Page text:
Those data aren’t always protected. A recent report from the Department of Health and Human Services showed that the vast majority of mobile health apps on the marketplace aren’t covered by the Health Information Portability and Accountability Act. “HIPAA is pretty narrow as far as these things go. It applies only to traditional entities [like hospitals, doctors and health insurance providers], and it’s not surprising. HIPAA was written by Congress in 1996 before we had health apps,” Cortez says.

Apps or devices used in conjunction with a doctor’s office or a hospital can’t share or sell your information. But there’s no definitive federal law governing what happens to the data that an app developer, tech company or private individual collects. Cortez and I spoke about what that means and what people can do with individuals’ data. This interview has been shortened for length and clarity.

So if you share your data with a physician or a hospital, then it’s covered under HIPAA. If you share it with someone like Apple, then it’s not?

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Hearts, minds and souls – The Economist Jul 30th 2016 | VATICAN CITY | From the print edition


CARDINAL ROBERT SARAH (pronounced Sar-AH, with the accent on the last syllable) has never been afraid to speak out. Such was his defiance of his native Guinea’s dictator, Ahmed Sékou Touré, that he was at the top of a list of candidates for assassination found when the strongman died in 1984. Since coming to Rome in 2001 he has emerged as standard-bearer-in-chief of the traditionalists: Roman Catholics who prize doctrinal certainty over adapting to changing times. Many in the church’s higher reaches would like to reverse some of the innovations that followed the Second Vatican Council, which closed in 1965 (indeed, they often claim its intentions were misinterpreted).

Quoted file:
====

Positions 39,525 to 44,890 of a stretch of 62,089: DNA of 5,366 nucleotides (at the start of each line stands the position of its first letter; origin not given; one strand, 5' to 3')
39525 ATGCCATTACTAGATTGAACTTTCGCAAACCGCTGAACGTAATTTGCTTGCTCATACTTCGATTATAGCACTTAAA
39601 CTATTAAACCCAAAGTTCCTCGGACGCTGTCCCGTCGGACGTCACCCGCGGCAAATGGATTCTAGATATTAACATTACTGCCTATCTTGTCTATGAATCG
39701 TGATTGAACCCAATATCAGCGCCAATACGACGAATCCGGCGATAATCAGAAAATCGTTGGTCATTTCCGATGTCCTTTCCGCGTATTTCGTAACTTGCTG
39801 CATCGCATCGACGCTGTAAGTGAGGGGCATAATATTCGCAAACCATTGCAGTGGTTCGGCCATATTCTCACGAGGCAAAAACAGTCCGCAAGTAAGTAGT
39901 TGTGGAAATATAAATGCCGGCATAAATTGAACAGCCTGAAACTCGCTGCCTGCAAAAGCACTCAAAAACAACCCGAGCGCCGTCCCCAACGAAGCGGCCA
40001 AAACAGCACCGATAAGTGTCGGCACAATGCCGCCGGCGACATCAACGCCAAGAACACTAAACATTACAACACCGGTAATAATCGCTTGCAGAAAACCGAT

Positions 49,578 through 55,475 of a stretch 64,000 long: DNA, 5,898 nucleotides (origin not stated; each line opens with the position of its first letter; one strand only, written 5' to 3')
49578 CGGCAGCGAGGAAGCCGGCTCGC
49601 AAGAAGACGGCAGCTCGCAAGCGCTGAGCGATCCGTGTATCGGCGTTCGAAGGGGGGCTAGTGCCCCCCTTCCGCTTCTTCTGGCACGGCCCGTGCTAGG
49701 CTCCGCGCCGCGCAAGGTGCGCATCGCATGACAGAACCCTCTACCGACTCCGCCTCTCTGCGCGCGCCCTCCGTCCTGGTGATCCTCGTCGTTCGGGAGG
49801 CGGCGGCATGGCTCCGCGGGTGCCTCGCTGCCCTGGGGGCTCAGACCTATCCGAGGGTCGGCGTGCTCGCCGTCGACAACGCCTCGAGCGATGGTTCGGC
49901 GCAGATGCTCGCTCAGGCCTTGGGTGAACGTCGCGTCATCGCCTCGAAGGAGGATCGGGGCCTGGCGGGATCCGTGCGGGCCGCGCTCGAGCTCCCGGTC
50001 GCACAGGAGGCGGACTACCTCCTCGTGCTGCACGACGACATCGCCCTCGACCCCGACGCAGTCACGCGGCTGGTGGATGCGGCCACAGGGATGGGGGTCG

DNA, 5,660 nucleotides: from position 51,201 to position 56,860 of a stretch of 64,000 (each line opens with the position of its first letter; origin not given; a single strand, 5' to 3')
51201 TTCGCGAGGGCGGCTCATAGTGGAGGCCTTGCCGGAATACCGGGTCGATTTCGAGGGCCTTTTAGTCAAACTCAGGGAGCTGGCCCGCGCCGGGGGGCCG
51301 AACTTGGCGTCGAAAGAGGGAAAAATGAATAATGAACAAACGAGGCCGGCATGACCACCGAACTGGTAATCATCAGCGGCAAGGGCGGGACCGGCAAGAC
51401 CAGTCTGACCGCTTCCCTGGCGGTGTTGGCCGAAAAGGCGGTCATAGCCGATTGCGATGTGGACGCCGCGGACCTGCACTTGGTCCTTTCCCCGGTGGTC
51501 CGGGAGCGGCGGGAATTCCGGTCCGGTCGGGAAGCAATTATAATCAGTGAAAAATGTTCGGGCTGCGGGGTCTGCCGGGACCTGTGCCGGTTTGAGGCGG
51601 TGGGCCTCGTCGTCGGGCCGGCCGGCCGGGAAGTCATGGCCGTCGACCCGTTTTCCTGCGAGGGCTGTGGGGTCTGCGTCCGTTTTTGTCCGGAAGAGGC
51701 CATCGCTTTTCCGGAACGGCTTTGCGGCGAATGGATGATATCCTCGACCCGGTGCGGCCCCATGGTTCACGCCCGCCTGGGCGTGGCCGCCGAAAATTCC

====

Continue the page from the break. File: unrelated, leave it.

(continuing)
As the head of the department overseeing the church’s charitable activities, Cardinal Sarah brought Caritas, its main development agency, under tighter Vatican control and in 2011 jettisoned its liberal-minded director, Lesley-Anne Knight. At a recent synod, or meeting of bishops, called by the pope to discuss issues that split liberals and traditionalists relating to the family and sexual orientation, he vigorously opposed change. On July 5th he went further, openly defying Pope Francis. The issue was one of immense symbolic importance for Catholics. At a conference in London Cardinal Sarah, who now heads the Vatican’s liturgy department, asked priests to resume celebrating mass facing east, with their backs to the congregation, as they had done before the Second Vatican Council.

Seldom do Catholic leaders clash so publicly. The Cardinal Archbishop of Westminster, Vincent Nichols, wrote to the priests of his diocese reminding them that an instruction “approved by the highest authority in the church” told them to face the congregation whenever possible. The pope saw Cardinal Sarah on July 9th, after which the Holy See said the cardinal’s words, which went against that settled position and the pope’s known wishes, had been wrongly interpreted.

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GOP applauds bipartisan opioids bill – By Evelyn Rupert July 30, 2016, 06:05 am


Ohio Sen. Rob Portman touted the recently passed bill to fight the opioid epidemic, which he said has struck hard in his home state.